Nicholas Gruen’s piece in the Saturday Paper, Making the Reserve Bank a “people’s bank”, while gratifying in its support for my recent piece, lacks a particular historical perspective: we’ve been there before.
It seems we agree that the deregulation of the banks and the financial sector has been a disaster, except for the avaricious few, and destroyed faith in banks which underpin our commerce and industry. So anyone who thinks Paul Keating was a genius to do it is wrong, not as a matter of opinion, but as a matter of fact.
The more interesting aspect of what he recommends is that it is not new. Before Menzies was elected in 1948, that is what we had. The state-owned Commonwealth Bank of Australia, after it took over the State Bank of New South Wales, was the main savings and home loan institution in the country, a veritable “people’s bank”, and one of the largest in the world. The “commercial banks” were just that, doing business to business transactions, and were substantially smaller, and regulated by the Commonwealth (central) Bank.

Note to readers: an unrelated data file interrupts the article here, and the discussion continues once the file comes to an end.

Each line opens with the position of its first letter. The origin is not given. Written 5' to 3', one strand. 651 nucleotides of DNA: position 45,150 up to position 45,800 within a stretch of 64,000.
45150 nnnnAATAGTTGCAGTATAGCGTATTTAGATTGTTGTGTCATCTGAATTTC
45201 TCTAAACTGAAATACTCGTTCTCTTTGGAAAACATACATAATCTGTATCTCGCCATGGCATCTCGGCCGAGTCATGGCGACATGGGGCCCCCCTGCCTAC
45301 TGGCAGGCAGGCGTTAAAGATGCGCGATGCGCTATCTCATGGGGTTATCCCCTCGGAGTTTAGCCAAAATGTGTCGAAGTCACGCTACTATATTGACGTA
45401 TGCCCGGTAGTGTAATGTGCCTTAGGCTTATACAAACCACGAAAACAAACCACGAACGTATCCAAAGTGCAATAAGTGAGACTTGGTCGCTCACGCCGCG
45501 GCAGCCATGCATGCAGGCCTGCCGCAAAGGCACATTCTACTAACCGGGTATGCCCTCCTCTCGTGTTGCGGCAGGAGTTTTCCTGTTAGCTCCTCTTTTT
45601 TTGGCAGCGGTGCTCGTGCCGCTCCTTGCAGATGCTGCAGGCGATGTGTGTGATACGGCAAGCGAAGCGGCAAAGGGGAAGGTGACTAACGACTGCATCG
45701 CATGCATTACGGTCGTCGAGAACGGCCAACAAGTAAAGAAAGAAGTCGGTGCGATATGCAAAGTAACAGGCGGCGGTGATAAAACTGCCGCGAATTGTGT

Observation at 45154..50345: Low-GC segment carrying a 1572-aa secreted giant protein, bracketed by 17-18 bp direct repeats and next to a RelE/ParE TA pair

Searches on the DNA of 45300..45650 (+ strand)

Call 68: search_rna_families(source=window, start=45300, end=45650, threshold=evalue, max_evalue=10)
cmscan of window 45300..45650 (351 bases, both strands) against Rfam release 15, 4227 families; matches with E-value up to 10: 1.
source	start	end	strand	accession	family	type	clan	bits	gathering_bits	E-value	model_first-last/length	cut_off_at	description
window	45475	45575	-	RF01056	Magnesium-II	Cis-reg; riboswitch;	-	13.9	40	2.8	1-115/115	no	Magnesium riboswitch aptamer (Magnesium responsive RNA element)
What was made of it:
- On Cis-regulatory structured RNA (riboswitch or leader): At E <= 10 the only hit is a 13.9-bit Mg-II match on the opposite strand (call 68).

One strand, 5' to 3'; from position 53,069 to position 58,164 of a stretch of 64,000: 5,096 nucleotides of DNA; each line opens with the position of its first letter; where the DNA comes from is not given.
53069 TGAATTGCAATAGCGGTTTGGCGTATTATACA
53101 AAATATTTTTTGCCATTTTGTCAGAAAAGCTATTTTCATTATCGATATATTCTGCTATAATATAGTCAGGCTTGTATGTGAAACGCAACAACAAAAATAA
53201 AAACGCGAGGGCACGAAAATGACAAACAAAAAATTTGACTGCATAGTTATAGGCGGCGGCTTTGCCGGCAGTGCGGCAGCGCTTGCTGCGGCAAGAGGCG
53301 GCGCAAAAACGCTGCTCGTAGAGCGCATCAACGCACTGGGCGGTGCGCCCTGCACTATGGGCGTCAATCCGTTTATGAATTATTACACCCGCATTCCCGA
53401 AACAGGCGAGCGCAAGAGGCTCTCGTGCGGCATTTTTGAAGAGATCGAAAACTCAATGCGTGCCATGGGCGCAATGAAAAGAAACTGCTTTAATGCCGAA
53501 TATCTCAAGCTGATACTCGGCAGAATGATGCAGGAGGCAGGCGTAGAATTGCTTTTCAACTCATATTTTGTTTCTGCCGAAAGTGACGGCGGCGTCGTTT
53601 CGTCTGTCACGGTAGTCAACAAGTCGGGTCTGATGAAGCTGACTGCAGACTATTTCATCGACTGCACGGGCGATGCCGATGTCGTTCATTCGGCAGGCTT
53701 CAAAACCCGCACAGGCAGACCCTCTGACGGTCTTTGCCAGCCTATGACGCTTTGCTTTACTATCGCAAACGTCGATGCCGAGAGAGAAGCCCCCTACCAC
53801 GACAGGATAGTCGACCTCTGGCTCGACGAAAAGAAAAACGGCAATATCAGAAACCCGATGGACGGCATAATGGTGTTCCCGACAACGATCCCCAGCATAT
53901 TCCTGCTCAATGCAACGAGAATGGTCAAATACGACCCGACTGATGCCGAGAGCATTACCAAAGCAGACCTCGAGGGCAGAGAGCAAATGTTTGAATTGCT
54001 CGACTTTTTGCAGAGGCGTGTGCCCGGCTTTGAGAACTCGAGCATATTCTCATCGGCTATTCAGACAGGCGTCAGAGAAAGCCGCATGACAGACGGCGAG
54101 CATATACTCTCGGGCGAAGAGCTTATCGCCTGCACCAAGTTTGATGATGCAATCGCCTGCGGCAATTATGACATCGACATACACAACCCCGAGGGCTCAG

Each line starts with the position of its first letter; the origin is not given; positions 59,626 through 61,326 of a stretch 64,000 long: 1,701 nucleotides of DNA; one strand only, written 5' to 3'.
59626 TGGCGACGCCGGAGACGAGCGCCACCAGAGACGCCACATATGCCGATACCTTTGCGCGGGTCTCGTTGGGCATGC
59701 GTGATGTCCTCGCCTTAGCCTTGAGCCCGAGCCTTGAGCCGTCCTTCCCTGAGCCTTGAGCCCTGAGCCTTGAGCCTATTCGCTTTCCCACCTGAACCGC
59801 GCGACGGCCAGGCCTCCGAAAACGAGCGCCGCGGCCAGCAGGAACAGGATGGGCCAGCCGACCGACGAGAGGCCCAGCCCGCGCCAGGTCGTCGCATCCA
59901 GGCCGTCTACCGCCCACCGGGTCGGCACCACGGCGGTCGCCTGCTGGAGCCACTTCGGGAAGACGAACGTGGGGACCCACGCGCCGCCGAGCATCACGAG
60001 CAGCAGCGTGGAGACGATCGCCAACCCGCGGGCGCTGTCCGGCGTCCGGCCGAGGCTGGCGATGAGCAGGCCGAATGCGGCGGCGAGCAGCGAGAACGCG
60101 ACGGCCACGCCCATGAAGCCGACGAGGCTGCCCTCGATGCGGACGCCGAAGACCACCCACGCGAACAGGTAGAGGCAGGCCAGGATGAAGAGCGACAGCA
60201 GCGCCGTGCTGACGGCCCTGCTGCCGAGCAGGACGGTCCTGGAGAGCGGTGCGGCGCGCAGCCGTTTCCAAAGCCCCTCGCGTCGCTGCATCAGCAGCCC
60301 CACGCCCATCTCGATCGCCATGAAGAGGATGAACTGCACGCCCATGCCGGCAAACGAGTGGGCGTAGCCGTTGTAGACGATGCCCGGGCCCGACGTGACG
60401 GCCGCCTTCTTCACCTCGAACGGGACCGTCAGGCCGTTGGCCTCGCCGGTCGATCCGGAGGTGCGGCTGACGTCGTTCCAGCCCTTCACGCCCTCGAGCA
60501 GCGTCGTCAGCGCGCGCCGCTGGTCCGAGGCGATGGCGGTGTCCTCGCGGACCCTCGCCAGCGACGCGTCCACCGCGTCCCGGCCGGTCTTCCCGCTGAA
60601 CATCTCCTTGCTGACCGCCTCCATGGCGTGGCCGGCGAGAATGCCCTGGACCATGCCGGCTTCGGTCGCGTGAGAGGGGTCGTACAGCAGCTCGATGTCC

Nicholas Gruen’s article demonstrates quite elegantly that the “economic reform” of Paul Keating to deregulate the banks has led to a wasteful and unnecessary intermediation which is slow and enriches the banks at the expense of all who use them. His scheme would reduce the interest paid on mortgages, and eliminate the high cost of fees charged by the banks, which are not currently costed/explained as to work done to either customer or regulator.
One of the key features of this Reserve Bank virtual monopoly, is that it significantly reduces the cost of banking to both government and consumer alike. Profits would go to the revenue, getting us closer to budget sanity. The existing banks could compete but only by offering better terms, in respect of interest on deposits and on mortgages and lower charges.
It is also worth noting that Gruen sees banking, which government underwrites in the event of a “run on the banks”, as another “Public Good” of the kind referred to in my earlier posts to this blog. That is, it should be available to all at the same price without discrimination in favour of the rich or denial to the poor.
Well, you might say, “he would say that, wouldn’t he”, but I rest my case, along with Nicholas Gruen.
Jim Coombs (Yes. Nugget Coombs was my father) is a retired magistrate and sometime economist.